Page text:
Aryl phosphates


Aryl phosphate esters are mainly used in the industry as non-flammable plasticizers for PVC and cellulose acetate and as non-halogen flame retardants for engineering plastics such as PPE and PC/ABS alloys.


Alkylated Triphenyl Phosphate


Aryl phosphate esters are all liquids, and the main alkylation products are made of synthetic isopropyl phenol or isobutyl phenol. The preparation method is to first alkylate phenol and then react with phosphoryl chloride. Therefore the alkylated triaryl phosphate is a mixture.

Among them, tributylphenyl phosphate has better oxidation resistance, but poor plasticity. Trimethyldiphenyl phosphate is the most effective flame retardant for PVC. But it is also the most volatile and is used in Europe. Alkane diaryl phosphonate has better plasticity, and has better low temperature performance when used in PVC, and its smoke generation is less than that of triaryl phosphonate.


2-ethylhexyl diphenyl phosphate


2-Ethylhexyl diphenyl phosphate has been approved by the US Food and Drug Administration for use in food packaging. Isodecyl diphenyl phosphate can be used for PVC cables, especially high-voltage cables, due to its long hydrocarbon group, which is not volatile.


The dimer aryl phosphate is relatively volatile, and its linking group is resorcinol, hydroquinone or bisphenol. They are used in thermoplastics (such as PPE, PC/ABS).


Modified polyphenylene ether (PPE)


Modified polyphenylene ether (PPE) is a blend of PPE and high-impact polystyrene (PS-HI). According to the grade, it generally contains 55%~65% PS-HI. Although phosphate ester does not make PS-HI reach UL 94 flame-retardant grade, it is used in industry for flame-retardant PPE resin and reaches UL 95 V-0 grade. The phosphoric acid generated by the phosphoric acid ester makes the PPE charred to achieve the purpose of flame retardancy. Industrial flame retardants are liquid alkylated triarylphosphonate or dienoate.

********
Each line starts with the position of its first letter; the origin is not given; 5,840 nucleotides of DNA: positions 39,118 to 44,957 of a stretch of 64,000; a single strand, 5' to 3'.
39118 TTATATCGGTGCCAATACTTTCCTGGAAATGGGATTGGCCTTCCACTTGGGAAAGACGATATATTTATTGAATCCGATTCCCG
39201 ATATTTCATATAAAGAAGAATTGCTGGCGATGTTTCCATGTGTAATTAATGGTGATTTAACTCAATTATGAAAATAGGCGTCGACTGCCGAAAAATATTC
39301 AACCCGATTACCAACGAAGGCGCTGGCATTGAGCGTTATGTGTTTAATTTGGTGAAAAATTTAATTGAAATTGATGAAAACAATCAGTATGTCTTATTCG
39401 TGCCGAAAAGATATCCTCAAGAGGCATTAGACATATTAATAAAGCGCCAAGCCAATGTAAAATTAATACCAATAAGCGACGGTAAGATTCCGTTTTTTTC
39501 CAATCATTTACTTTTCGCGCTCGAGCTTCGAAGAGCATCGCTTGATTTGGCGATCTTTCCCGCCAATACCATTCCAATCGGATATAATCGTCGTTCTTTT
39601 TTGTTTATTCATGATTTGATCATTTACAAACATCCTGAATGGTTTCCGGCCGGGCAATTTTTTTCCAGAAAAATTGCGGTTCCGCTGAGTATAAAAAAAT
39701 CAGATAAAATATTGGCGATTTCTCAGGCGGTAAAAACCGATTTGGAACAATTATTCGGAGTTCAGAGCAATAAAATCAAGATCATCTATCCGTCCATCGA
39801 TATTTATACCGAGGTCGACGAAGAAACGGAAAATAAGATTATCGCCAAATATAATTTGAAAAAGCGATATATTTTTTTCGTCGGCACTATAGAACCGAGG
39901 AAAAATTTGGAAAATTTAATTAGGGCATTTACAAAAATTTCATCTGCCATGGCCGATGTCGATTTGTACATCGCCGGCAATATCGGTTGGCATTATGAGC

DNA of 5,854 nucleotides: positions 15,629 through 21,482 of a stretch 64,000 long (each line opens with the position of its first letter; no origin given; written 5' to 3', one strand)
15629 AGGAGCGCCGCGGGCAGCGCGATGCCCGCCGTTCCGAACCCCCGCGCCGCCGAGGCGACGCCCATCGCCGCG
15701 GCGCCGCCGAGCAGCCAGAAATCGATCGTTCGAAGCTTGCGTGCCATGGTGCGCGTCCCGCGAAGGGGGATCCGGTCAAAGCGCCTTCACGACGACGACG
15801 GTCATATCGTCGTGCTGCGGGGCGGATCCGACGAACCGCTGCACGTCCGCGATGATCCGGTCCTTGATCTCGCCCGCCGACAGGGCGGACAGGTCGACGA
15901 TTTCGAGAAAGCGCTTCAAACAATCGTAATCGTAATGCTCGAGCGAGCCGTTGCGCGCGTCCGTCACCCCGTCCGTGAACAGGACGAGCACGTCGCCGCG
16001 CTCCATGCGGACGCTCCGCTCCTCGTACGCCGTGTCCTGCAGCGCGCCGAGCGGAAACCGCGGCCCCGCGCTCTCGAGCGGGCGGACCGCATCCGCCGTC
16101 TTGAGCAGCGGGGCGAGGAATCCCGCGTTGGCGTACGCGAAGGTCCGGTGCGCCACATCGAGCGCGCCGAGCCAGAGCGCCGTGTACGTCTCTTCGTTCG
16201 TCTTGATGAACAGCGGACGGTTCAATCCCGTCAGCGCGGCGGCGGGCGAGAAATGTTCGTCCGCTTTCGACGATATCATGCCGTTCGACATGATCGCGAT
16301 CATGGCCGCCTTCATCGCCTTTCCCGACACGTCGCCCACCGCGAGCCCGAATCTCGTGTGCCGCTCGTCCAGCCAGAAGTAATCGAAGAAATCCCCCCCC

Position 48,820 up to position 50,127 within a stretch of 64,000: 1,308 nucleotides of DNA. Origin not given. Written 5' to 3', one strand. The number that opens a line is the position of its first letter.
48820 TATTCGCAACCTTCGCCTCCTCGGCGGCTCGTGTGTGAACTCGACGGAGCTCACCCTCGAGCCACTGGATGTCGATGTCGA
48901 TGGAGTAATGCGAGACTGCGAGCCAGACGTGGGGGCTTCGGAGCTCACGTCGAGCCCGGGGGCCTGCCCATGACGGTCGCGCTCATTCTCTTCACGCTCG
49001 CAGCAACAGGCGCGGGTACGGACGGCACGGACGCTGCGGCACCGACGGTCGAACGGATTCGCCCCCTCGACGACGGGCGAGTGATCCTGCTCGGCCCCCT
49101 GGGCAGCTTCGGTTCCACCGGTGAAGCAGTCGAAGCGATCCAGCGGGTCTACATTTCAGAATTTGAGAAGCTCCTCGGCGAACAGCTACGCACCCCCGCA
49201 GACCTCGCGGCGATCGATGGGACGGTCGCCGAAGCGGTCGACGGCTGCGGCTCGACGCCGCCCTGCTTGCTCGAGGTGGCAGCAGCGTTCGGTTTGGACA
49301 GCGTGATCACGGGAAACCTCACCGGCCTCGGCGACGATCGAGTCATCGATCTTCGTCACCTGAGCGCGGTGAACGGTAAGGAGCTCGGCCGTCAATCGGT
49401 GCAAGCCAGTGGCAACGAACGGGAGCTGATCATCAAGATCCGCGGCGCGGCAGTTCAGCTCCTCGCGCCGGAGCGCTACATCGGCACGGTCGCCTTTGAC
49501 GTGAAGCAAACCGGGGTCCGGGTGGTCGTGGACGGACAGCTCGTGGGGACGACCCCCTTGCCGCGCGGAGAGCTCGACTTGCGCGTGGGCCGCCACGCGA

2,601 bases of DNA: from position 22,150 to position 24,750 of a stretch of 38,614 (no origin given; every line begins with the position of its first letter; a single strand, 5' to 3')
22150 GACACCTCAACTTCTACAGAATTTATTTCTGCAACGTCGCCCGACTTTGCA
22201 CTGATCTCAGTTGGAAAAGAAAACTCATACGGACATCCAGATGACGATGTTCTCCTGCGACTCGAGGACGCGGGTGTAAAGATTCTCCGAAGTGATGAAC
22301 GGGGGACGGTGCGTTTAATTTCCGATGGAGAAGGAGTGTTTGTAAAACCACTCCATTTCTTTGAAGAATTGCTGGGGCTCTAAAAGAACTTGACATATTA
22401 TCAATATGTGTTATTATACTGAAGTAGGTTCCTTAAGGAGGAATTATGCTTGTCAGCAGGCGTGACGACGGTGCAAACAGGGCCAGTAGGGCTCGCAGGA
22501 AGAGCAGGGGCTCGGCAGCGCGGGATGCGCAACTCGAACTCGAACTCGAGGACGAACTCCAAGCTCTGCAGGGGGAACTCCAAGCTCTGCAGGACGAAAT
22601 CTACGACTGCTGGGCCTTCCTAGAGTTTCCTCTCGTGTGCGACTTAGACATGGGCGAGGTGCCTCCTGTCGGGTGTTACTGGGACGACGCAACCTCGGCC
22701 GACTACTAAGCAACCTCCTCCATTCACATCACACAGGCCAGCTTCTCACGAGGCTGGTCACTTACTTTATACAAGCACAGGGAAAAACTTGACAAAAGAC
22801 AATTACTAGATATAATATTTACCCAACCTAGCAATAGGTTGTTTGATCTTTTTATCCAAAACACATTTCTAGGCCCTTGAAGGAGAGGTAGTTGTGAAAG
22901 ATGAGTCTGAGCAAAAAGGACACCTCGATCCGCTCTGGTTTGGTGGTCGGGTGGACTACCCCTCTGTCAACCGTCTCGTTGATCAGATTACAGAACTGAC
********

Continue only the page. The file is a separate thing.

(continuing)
Triarylphosphonate


Triaryl phosphonates will volatilize during processing, causing stress fracture. Using less volatile diphosphates can reduce stress fracture. Bisphenol A may be a linking group of quinone diphosphate.


Halogenated phosphate


Halogen-containing alkyl phosphate is mainly used for harder polyurethane foam products. But the thermal stability is poor. However, due to its toxicity, halogen-containing phosphate has been banned by most countries such as the European Union, and it is not recommended in my country.


Phosphorus oxides


Phosphorus oxides have hydrolytically stable P—C bonds, and their P content is higher than that of aryl phosphates, so they are more effective flame retardants. Their diols and triols are active flame retardants for polyurethane and epoxy resins.

Phosphorus compounds, as flame retardants, can inhibit free radical reactions in the condensed phase, and they can also produce glassy substances until the heat transfer and mass transfer are blocked. Organophosphorus flame retardants are considered to be one of the most promising varieties to replace halogenated flame retardants.


Inorganic hydroxide


Inorganic hydroxides are very important flame retardants. Inorganic hydroxide is easy to handle, relatively non-toxic, does not produce toxic and corrosive gases, and suppresses smoke. More importantly, it is cheaper than halogen and phosphorus flame retardant systems.